Investing

7 Dividend Hikes and Stock Buyback Announcements Too Big to Ignore

Stocks might have taken it on the chin on Friday due to Janet Yellen and the Federal Reserve not having enough confidence in the global markets to handle a rate hike, but many aspects of corporate America are running quite well. In fact, many companies are still hiking dividends and announcing large share buyback plans. These are the two top methods of returning capital to shareholders.

24/7 Wall St. reviews most key dividend hikes and large share repurchase plans daily, weekly and monthly. It turns out that of the many announcements that are made, some dividend and/or buyback announcements stand out much more than others. In fact, some buybacks and dividends are just too big to ignore when they are announced.

What investors have to consider is what yield they are receiving. They also have to consider what a buyback announcement means, versus either an average volume or a company’s market cap. One consideration is that stocks do not always react immediately to such announcements. Sometimes the benefits are not seen for days, weeks or months.

These are the seven buyback announcements and/or dividend hikes from just the past week that are just too large for investors to ignore.

Microsoft Corp. (NASDAQ: MSFT) raised its dividend last week, to $0.36 per share from a prior $0.31 payout. Microsoft’s yield was already screening at 2.8%, and now it will rise to 3.3% after the hike takes place. Let’s think about what this means with a $350 billion market cap: Microsoft has just committed to pay close to $11.5 billion in annual dividend payments, and you know companies cannot raise dividends and then consider lowering those payments soon. Sadly, this news was overlooked during much of the week as it was released late on Tuesday night. The stock’s $43.48 close on Friday was not even above the closing price when the hike was announced.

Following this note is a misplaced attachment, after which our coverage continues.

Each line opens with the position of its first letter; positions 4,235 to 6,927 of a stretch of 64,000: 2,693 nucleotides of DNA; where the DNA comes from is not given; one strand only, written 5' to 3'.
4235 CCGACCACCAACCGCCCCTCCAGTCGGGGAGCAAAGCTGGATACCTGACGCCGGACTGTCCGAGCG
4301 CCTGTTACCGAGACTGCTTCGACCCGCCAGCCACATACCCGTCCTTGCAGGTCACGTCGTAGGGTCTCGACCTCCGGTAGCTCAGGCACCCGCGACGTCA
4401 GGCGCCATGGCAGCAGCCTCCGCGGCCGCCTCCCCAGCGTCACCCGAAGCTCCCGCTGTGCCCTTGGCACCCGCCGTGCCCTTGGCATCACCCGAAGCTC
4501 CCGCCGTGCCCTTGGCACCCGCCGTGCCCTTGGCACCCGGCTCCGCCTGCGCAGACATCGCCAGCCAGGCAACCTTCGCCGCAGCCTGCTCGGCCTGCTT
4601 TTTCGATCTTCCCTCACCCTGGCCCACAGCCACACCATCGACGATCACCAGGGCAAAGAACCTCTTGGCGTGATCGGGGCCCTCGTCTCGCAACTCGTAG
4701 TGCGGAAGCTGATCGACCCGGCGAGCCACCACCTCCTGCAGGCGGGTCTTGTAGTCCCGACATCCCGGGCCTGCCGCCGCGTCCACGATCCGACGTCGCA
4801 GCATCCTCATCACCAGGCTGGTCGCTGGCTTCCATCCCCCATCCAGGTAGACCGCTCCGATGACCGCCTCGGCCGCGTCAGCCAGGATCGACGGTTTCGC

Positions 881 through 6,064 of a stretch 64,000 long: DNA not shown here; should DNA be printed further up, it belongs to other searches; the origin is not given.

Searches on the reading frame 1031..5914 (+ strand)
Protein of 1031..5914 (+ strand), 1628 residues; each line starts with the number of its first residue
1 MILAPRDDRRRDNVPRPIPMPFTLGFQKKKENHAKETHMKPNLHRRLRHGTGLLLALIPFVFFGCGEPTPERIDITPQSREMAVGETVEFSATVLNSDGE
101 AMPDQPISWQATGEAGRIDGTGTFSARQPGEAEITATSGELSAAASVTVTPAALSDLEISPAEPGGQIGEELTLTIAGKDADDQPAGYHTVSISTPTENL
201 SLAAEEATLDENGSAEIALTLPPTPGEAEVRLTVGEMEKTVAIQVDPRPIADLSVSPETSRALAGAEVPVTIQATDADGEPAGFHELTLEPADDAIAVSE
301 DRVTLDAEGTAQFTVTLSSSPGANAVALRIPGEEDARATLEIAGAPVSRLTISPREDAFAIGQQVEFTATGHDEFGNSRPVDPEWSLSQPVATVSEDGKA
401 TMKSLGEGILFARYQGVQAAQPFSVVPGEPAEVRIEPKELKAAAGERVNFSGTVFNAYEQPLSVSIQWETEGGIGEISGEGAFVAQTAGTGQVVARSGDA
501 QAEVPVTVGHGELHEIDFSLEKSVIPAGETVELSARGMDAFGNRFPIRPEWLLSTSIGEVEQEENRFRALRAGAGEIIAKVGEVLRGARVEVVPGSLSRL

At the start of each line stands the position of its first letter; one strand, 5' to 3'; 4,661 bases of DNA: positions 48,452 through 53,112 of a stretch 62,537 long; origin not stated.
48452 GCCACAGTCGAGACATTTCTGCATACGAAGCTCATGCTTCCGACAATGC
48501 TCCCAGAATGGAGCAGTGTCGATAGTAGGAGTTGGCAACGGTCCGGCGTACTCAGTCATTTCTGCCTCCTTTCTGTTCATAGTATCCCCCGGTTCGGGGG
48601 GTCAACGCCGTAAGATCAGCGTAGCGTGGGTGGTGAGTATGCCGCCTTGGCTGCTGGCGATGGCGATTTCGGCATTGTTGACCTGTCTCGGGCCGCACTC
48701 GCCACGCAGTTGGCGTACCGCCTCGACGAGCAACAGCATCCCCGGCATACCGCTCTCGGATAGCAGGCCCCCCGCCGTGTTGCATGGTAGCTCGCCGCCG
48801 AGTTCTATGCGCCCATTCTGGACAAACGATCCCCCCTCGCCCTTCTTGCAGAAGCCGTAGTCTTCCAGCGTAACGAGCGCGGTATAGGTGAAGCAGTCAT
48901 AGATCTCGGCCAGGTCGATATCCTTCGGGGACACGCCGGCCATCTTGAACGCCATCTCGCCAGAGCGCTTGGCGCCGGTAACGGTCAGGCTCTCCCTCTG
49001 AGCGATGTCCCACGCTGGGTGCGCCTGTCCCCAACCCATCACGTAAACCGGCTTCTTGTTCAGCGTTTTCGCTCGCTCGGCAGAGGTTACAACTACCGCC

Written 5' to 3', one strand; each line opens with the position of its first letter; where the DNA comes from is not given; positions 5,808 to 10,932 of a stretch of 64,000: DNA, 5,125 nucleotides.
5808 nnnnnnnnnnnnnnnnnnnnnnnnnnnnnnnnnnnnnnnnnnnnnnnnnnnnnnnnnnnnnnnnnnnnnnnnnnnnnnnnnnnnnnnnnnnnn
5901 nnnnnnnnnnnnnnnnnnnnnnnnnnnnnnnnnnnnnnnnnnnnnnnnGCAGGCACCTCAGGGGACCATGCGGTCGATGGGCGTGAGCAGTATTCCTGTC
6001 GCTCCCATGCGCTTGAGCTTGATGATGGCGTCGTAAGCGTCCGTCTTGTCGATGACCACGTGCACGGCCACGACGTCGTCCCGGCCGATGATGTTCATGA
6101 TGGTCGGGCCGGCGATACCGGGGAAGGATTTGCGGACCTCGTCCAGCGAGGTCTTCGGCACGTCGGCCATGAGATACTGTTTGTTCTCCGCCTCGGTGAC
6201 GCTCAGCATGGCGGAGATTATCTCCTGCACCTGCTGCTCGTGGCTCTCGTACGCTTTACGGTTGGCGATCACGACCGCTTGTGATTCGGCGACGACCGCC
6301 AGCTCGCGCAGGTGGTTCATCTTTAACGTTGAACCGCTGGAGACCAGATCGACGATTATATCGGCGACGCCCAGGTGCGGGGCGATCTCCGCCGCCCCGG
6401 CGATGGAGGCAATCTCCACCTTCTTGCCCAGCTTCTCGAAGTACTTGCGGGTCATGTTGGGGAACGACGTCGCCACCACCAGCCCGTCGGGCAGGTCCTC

ALSO READ: Why Walt Disney Is Spending Billions on Buybacks

Northrop Grumman Corp. (NYSE: NOC) is best known for being a defense company, and it announced this past week that its board of directors has authorized an additional $4 billion to buy back common shares from time to time. No specifics were given other than being subject to market conditions and in open market or private transactions. Northrop Grumman has a $31.7 billion market cap, so this is not exactly small potatoes.